More than 60 Rockland County and municipal officials gathered Friday afternoon in Pomona to hear the latest storm tracking and prediction information from the National Weather Service (NWS). Representatives of the highway, law enforcement, health and other departments and fire services and ambulance corps attended the update and learned the potential had increased for Hurricane Sandy to bring heavy rains and strong winds to the area beginning Sunday night and continuing through Tuesday. Late Friday afternoon, Gov. Andrew Cuomo declared a state of state of emergency in advance of Hurricane Sandy.
“We have now excluded solutions that take it out to sea,” NWS Meteorologist Gary Conte said during the webinar. “We’ve got some confidence that the system is going to turn to the west between Virginia and Cape Cod.”
Conte said Hurricane Sandy is expected to make landfall between Virginia and Long Island quite possibly near the southern New Jersey/Delaware border. Conte told the officials to prepare for periods of heavy rain combined with tidal flooding for two days or more because of Sunday’s full moon. Rockland’s Emergency Services Coordinator Gordon Wren said tidal flooding would likely affect Piermont and Grassy Point, two areas that suffered severe flooding during a 1992 Nor’easter.
Conte noted falling leaves and small branches would compound urban flooding especially when combined with high tides and bands of heavy rain. He predicted rainfall in a range of two to five inches from the slow moving storm. Conte said to expect power outages.
Chris Jensen, Fire & Emergency Services program coordinator, said if needed Rockland Community College will be used as a shelter. Wren said the towns and villages should consider setting up shelters as well because people do not want to go far from their homes. Information about shelters will be released through NY Alert, a statewide alert system. Residents can also register to receive emergency information by calling 888-697-6972.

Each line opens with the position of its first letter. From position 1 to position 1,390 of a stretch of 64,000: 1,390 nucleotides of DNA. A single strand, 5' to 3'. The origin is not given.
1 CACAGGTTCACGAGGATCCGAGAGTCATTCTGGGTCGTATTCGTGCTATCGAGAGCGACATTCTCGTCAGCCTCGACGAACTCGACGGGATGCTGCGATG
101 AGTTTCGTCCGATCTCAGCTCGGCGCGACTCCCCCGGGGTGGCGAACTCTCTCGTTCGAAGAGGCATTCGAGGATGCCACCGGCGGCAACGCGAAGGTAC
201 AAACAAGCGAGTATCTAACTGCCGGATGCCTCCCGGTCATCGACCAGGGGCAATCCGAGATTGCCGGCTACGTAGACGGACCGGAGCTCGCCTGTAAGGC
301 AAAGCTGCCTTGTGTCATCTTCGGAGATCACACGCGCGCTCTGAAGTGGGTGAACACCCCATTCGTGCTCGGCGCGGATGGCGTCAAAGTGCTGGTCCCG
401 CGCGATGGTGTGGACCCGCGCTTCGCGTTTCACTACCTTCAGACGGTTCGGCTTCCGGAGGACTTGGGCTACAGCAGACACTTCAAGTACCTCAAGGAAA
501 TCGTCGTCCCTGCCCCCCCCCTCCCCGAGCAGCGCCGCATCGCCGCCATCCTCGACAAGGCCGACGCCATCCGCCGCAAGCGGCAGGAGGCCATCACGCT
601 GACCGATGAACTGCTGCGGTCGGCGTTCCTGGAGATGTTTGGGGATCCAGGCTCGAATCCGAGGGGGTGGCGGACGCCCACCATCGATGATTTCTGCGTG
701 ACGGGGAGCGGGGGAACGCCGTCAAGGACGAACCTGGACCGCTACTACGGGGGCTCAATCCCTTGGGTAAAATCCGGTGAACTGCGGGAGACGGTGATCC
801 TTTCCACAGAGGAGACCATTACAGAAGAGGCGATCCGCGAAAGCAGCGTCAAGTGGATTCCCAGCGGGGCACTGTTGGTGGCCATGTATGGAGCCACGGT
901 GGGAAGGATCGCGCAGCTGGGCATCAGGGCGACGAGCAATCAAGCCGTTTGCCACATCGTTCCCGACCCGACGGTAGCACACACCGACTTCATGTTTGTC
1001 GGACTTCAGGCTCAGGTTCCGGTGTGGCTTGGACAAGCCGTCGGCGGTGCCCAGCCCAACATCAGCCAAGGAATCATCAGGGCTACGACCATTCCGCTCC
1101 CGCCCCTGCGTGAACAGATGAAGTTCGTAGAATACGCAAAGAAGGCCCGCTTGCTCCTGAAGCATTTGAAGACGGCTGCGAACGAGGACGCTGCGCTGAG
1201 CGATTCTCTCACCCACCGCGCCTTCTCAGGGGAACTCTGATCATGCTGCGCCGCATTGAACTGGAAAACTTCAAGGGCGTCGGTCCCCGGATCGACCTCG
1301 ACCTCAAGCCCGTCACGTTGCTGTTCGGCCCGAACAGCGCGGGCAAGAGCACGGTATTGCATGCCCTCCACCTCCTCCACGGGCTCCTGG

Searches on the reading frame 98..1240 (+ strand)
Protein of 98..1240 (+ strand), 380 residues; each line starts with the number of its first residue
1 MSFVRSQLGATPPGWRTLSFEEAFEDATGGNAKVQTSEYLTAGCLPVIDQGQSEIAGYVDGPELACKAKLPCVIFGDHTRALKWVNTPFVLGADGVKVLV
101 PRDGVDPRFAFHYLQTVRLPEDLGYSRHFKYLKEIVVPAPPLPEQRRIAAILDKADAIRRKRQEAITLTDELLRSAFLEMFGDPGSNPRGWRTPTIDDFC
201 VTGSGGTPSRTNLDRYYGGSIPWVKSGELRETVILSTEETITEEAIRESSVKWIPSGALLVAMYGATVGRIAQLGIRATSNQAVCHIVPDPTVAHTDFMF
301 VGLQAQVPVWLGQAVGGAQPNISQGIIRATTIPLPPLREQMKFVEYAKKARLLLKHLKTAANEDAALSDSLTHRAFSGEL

People with special needs can register online at www.rocklandregisters.com or call 845-364-2020. A representative of the school districts said a decision to close schools would depend on whether there were power losses and on the condition of roads used by the school buses.
Jensen reminded those attending to take photos of any damage caused by the storm and to document it. He said having that information available assisted the county and municipalities in getting financial assistance from FEMA (Federal Emergency Management Agency) to make repairs and rebuild infrastructure after 2011’s Hurricane Irene and October snowstorm.
The group will get another update on the storm’s path and intensity on Saturday at 11:30 a.m. and possibly Sunday as well. The county’s emergency operations center is expected to open Monday but will open earlier if necessary.